I can't agree with that. If there is a sudden current leak to chassis, it is immediate. The current is not taking time looking for anything. It just jumps to alternate ground which is in the guitar cable. There can't be any argument that the cable is too long to be effective because power cables are long too.

I think the only way to get electrocuted is to lift ground. That is, isolating the amp from ground completely. Would be good if an actually engineer chimed in on this one. In any case, my preamp is always disconnected from mains when not in use and guitar goes through in bypass mode.
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Old 21st September 2019, 04:20 AM   #17
john_tracy is offline john_tracy  United States
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"The current is not taking time looking for anything."

The amp chassis is directly connected to the safety ground. Any leak to chassis is grounded directly. You might mean a fault to the circuit ground. In that case 60R (initially, it should drop fast) to the safety ground is not that high of an impedance. At 300V B+ 60R would pass 5A if the PS could supply it. Which it can't (unless you have some godzilla super amp). It will pull the voltage down and probably blow the amp's fuse. Your guitar I assume is plugged into the preamp whose circuit ground is connected directly to the safety ground. The safety ground is a low impedance ground at DC and 60Hz AC, or should be. So how are you going to get shocked?
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Old 21st September 2019, 05:02 AM   #18
leadbelly is offline leadbelly  Canada
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Quote:
Originally Posted by john_tracy View Post
"It is better to remain silent and thought a fool, then speak and remove all doubt." A. Lincoln
Quote:
Originally Posted by john_tracy View Post
Your guitar I assume is plugged into the preamp whose circuit ground is connected directly to the safety ground.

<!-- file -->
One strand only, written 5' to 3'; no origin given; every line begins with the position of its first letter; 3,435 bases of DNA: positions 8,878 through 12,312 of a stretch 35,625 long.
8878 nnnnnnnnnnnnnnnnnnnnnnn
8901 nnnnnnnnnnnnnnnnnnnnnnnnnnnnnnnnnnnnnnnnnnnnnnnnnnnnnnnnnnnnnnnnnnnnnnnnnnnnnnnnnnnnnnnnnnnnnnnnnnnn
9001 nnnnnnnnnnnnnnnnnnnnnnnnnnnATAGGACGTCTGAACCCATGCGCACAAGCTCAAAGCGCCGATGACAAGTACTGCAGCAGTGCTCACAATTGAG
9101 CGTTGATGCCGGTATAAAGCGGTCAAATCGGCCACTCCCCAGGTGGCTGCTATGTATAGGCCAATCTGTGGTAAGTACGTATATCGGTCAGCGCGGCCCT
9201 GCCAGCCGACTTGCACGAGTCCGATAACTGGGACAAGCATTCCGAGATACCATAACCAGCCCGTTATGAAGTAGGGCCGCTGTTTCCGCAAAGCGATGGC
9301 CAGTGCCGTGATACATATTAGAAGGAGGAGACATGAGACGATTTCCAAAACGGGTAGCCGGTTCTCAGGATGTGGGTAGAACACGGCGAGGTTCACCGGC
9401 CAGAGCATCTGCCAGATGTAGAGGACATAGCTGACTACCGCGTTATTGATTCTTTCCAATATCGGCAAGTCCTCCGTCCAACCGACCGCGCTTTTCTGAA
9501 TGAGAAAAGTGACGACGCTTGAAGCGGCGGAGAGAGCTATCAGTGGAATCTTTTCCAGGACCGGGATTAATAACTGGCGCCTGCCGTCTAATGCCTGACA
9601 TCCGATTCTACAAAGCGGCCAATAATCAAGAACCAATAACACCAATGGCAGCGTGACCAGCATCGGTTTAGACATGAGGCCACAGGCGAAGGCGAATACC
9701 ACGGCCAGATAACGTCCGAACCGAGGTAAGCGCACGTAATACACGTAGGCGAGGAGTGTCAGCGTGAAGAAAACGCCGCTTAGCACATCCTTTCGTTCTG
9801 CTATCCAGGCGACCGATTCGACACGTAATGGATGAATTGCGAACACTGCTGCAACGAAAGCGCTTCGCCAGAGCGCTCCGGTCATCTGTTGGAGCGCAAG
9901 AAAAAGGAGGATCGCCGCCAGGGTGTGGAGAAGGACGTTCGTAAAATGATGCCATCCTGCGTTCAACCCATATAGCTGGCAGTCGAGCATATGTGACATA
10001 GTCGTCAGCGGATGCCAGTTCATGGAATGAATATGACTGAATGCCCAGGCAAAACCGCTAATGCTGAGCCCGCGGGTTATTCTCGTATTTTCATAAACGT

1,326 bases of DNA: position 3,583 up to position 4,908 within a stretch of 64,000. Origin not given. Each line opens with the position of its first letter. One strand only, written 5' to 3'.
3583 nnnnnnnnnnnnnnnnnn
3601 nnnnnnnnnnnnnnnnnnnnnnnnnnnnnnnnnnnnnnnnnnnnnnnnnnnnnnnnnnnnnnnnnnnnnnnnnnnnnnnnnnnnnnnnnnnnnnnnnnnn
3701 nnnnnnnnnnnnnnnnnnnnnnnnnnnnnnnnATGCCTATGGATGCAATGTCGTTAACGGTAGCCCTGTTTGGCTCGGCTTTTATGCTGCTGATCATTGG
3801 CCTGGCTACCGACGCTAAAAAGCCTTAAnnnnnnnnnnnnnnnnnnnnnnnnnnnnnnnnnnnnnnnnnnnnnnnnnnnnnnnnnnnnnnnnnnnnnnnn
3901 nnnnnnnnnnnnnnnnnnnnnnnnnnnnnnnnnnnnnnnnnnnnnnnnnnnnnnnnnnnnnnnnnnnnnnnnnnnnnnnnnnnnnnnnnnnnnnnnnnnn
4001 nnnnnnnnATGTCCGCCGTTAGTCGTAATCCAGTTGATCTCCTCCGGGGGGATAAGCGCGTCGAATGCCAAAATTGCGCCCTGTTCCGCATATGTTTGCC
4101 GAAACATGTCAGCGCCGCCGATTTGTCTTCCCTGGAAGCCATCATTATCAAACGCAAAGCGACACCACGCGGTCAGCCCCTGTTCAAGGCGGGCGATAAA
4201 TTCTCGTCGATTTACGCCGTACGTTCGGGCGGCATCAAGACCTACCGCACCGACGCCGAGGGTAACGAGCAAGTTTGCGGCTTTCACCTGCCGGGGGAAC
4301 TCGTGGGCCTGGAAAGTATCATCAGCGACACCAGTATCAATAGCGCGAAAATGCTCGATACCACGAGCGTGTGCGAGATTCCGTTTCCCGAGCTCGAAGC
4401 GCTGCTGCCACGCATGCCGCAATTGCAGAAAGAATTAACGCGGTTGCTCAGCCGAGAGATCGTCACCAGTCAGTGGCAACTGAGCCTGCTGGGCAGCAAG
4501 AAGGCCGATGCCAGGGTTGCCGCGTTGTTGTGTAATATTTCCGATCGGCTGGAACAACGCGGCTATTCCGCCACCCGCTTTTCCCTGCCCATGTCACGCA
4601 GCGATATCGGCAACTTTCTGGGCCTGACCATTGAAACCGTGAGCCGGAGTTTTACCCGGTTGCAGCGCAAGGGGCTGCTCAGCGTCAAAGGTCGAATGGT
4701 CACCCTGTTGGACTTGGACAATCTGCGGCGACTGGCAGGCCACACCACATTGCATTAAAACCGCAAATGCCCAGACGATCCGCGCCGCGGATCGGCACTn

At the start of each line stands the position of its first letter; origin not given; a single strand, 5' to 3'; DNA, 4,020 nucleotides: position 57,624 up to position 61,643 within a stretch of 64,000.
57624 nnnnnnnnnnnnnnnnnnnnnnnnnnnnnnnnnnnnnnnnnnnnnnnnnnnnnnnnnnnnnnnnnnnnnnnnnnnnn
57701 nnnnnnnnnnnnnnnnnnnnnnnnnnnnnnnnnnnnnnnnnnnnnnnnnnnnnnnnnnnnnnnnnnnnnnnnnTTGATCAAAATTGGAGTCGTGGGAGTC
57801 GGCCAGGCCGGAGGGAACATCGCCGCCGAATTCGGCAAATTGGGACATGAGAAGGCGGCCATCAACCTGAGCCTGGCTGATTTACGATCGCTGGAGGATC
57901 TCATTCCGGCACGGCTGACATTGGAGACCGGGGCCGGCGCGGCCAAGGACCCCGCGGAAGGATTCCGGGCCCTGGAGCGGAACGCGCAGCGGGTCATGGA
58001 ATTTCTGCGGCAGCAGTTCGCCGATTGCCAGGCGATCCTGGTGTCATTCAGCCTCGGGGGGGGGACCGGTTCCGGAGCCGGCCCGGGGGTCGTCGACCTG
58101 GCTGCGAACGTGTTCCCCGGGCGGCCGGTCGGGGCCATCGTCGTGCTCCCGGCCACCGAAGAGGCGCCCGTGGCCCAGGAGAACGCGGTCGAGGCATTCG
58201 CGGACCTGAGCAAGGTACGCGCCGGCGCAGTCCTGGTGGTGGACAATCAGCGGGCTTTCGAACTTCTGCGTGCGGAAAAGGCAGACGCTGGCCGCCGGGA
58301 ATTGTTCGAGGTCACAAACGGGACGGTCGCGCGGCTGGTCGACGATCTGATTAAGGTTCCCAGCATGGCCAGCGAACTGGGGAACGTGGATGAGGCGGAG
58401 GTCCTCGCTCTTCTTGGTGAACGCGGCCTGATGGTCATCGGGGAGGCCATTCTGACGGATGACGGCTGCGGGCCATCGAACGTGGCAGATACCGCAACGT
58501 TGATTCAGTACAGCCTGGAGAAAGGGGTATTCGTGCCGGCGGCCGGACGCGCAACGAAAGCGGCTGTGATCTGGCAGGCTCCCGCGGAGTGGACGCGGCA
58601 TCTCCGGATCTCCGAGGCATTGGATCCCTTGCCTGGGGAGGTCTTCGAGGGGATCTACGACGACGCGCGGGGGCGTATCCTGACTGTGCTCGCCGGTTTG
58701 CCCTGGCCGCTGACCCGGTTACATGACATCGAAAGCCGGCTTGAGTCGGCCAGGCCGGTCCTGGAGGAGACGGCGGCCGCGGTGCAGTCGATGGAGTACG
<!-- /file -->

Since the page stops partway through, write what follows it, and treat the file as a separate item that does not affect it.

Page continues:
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Old 21st September 2019, 06:17 AM   #19
john_tracy is offline john_tracy  United States
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Mr. leadbelly
If you read my original post above, the suggestion was that both the preamp and the amp chassis were to be connected to the safety ground. And that the preamp circuit ground be tied to the chassis ground. That was the assumption. I was only trying to suggest a way to defeat ground loops without removing the safety ground connections to the chassis. If someone wants to muck around with equipment without safety grounds that's their business. It's a free country. They can roll the dice if they wish.
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Old 21st September 2019, 08:11 AM   #20
Max Headroom is offline Max Headroom  Australia
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6V6, you need to run AC extension lead from amp power source to supply the preamp, ie both items are on the same power circuit. This is routinely done in live sound and eliminates such earth noise problems. Disconnecting the safety earth at the preamp is actually illegal and as we know inherently hazardous. My joking about electric shocks is that such shocks are a reminder that safety earth conventions are for good reason and must be followed.

Dan.